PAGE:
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help cooking my first Brisket on the BGE

TomTom Posts: 189
edited 5:57PM in EggHead Forum
Hi all I am a new BGE owner and glad I made the change. I purchased my Lg BGE about two months ago. I have cooked steaks,chicken and pork tender loins and they all turned out fantastic. [p]I am now wanting to take a shot at Brisket. I have read a lot of the post and there seems to be more than enough info out there but what I am looking for is a no brainer method. I have had people telling me to wrap it in foil for the last 4 hrs. I have people tell me to wrap it in foil and a towel and put it in a cooler. I haver heard 250 to 300 degrees, I guess what I am saying is that I am confused.[p]
Also how long do I hit it with smoke and what would be a good recommendation for the type of wood to use.[p]Any help would be greatly appreciated.[p]Thanks in advance,
Tom[p]

Comments

  • yaByaB Posts: 137
    Tom,
    I've tried several briskets over the few months I'ved had my Egg, and I'm slowly starting to draw a few conclusions:[p]-- Brisket is nowhere near as easy as pork butt to do successfully.[p]-- Buy the best grade of beef you can. The "USDA Choice" briskets I've done have been *much* better than the "USDA Select" or lower grades, to the point where I don't think I'll even mess with Select or lower in the future. The results just haven't been worth the time and effort.[p]-- Go easy on the smoke. Shoot for a "hint" of smoke flavor. It's probably a personal thing, but I think too little smoke is way better than too much with brisket. A lot of cooks say to use a "fist size" chunk of smoking wood, and that seems to work pretty well. My preference is leaning (back) toward hickory at this point, though there are a bunch of fruit woods I haven't yet tried.[p]-- Don't cook a brisket at over 250º at the grill. The couple times I tried higher temps, the result was very dry meat. Pork butts seem to be much more forgiving of a higher cooking temp, up to 300º or so.[p]-- If you're defrosting a frozen brisket, allow plenty of time. The couple I've tried seemed to take a lot longer to defrost compared to other cuts of beef. I'm guessing it's because the meat is just plain tougher and denser to begin with, so it just doesn't thaw as fast as a steak of the same thickness. If you put an unevenly thawed brisket on the Egg, it will take much longer to cook, and tend to be tougher and dryer than it could otherwise be.[p]-- Thawed, fresh or whatever, don't take a brisket right out of the refrigerator and immediately put it on the Egg. Let it warm up a bit so it doesn't condense the smoke and develop bitter flavors.[p]All of the above, and possibly the exact opposite of some of it, has no doubt been preached here many times before. It just itemizes some of my lessons learned on brisket Egging through 9/2/04. YMMV and HTH.[p]Good luck,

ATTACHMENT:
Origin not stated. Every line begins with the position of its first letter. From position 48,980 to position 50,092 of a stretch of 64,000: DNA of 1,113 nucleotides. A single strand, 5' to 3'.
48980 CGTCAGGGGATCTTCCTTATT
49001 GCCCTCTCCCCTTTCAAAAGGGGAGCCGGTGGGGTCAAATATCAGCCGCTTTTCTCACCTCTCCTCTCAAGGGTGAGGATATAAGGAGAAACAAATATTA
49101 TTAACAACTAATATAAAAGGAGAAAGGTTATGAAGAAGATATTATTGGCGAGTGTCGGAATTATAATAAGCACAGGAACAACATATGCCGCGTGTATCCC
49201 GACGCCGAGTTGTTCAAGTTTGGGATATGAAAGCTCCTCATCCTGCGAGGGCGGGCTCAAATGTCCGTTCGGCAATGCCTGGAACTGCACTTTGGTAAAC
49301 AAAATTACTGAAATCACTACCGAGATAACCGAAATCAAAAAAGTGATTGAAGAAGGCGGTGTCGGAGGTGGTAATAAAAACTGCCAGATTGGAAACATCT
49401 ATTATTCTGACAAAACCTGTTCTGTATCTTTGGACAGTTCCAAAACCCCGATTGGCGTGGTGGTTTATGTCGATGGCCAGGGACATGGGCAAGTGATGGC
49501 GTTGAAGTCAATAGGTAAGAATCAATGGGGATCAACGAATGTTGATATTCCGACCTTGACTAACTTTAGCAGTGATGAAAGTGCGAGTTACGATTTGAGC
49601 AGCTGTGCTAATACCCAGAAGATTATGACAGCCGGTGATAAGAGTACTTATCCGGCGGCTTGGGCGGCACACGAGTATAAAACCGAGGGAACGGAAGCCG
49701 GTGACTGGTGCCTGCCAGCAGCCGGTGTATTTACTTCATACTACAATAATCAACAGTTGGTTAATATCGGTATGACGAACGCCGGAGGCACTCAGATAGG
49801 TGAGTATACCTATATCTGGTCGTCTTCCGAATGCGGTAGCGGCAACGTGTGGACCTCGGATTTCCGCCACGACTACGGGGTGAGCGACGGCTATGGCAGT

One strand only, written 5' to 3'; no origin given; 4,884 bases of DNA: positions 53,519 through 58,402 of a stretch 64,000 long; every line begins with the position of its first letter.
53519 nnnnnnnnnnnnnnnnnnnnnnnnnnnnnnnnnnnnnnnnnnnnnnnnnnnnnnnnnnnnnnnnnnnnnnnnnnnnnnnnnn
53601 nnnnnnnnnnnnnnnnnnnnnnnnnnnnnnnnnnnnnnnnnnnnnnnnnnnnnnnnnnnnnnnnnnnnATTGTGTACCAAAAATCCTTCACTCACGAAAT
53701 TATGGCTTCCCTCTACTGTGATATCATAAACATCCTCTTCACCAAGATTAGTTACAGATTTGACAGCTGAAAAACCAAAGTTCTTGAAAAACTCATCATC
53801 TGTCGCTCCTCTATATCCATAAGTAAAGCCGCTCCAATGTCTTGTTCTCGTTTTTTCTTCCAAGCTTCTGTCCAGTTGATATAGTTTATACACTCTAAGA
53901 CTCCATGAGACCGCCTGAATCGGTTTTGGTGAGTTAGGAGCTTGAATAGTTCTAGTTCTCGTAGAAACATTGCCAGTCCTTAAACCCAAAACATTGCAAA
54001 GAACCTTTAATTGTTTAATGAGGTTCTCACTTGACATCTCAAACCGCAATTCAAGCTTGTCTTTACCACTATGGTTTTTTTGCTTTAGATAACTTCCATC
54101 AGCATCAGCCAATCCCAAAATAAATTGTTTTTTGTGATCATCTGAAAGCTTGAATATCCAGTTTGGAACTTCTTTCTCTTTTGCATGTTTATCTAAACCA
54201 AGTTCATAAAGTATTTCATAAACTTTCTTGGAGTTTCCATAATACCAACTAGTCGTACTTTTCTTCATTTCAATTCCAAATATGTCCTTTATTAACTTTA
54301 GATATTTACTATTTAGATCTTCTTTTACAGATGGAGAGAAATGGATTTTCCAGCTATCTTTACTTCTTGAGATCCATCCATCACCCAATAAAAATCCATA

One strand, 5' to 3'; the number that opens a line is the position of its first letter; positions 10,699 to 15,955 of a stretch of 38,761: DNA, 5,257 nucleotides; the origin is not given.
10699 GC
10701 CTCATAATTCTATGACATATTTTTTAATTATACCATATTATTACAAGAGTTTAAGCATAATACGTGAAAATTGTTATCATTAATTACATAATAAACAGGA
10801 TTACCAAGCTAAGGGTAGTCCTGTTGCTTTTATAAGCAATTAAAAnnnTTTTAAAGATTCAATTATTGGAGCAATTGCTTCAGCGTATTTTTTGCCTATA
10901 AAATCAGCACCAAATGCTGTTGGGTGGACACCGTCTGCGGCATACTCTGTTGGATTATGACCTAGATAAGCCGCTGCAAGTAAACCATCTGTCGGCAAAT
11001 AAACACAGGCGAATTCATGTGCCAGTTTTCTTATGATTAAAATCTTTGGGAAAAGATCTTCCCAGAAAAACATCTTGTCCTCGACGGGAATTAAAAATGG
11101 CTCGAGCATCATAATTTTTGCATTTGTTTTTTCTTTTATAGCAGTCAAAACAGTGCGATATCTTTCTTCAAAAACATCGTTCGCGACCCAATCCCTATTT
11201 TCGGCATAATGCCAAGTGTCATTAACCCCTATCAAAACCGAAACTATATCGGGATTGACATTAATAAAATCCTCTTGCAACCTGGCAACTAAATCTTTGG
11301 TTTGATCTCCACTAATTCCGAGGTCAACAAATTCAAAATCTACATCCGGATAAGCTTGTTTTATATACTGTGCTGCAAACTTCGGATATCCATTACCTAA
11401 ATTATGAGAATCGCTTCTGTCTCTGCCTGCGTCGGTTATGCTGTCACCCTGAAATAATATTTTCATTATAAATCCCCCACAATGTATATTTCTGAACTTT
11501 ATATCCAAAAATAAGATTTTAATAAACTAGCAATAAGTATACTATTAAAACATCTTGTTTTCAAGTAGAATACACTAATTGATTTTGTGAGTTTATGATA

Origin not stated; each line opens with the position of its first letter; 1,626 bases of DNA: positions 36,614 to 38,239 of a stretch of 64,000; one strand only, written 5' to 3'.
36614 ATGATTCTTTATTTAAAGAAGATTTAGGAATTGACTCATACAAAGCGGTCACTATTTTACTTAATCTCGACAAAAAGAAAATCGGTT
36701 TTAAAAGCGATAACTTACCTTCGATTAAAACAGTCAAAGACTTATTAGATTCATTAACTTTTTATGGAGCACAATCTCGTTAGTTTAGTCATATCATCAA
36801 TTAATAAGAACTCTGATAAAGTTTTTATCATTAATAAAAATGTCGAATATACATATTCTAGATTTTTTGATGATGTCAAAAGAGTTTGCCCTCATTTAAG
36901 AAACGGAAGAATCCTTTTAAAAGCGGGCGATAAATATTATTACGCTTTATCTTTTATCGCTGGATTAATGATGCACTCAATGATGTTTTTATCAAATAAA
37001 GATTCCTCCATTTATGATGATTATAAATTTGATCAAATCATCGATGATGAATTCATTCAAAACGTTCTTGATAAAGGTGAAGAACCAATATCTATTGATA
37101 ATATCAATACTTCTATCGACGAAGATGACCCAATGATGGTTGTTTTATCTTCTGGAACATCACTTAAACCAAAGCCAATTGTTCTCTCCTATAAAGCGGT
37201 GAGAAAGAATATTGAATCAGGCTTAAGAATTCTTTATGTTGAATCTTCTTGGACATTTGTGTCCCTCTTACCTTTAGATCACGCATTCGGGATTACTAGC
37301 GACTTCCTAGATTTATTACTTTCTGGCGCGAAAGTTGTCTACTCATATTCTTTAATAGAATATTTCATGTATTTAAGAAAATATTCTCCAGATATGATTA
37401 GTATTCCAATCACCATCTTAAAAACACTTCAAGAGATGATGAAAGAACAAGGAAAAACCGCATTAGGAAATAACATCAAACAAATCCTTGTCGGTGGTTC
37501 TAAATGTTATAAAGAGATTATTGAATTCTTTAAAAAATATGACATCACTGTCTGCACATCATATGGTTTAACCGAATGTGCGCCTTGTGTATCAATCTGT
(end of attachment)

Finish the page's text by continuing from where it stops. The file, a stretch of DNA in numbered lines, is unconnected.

Bob

  • BordersBorders Posts: 665
    Tom, I've done 3 briskets the same way, with success. I think the big wild card with brisket is the brisket itself. It's not like a Boston butt, which all look very similar. Briskets come in all sizes shapes and levels of marbling and fat caps. I think that's where all of the variables come from.[p]All of mine were fairly big, 8+ pounds, with fat caps. I used hickory. I smoked it the whole time. I cooked slowly til internal temp in the fattest part was 200 deg. Anything else is tweeking.[p]The towel/cooler method is just to keep it hot for an extended period of time, not really a cooking issue.

  • TomTom Posts: 189
    Borders,[p]Thanks for the tips I will let forum know how it turns out.
    Thanks again.
    Tom

  • TomTom Posts: 189
    yaB,
    Thanks Bob I will try your tips. I will let the Forum know how it turns out.
    Tom

  • JamesJames Posts: 232
    yaB,[p]I rather enjoy buying the 79 cents a pound select brisketts, and turning them into something fabulous. I've done the choice as well, but I haven't found them to be better for briskette.[p]

  • yaByaB Posts: 137
    James,
    If I could find $.79 per lb. brisket anywhere within a few hour drive of where I live, I'd definitely give it a shot, and also rather enjoy it if it turned out fabulous. [p]I haven't found that source yet though, so I'll keep doing what works for me when I "need" a brisket, with the occasional brisket experiment when/if I find a cut of meat that looks promising. The search continues...[p]Bob

  • JamesJames Posts: 232
    yaB,[p]I live in Texas. That might explain it.[p]Where do you live?[p]
  • yaByaB Posts: 137
    James,
    I'm in Maryland. I saw an article recently that compared grocery prices in our area to those in NYC, and we "won" (i.e., had higher prices) in far too many categories. Unfortunately, I wasn't surprised...[p]Bob

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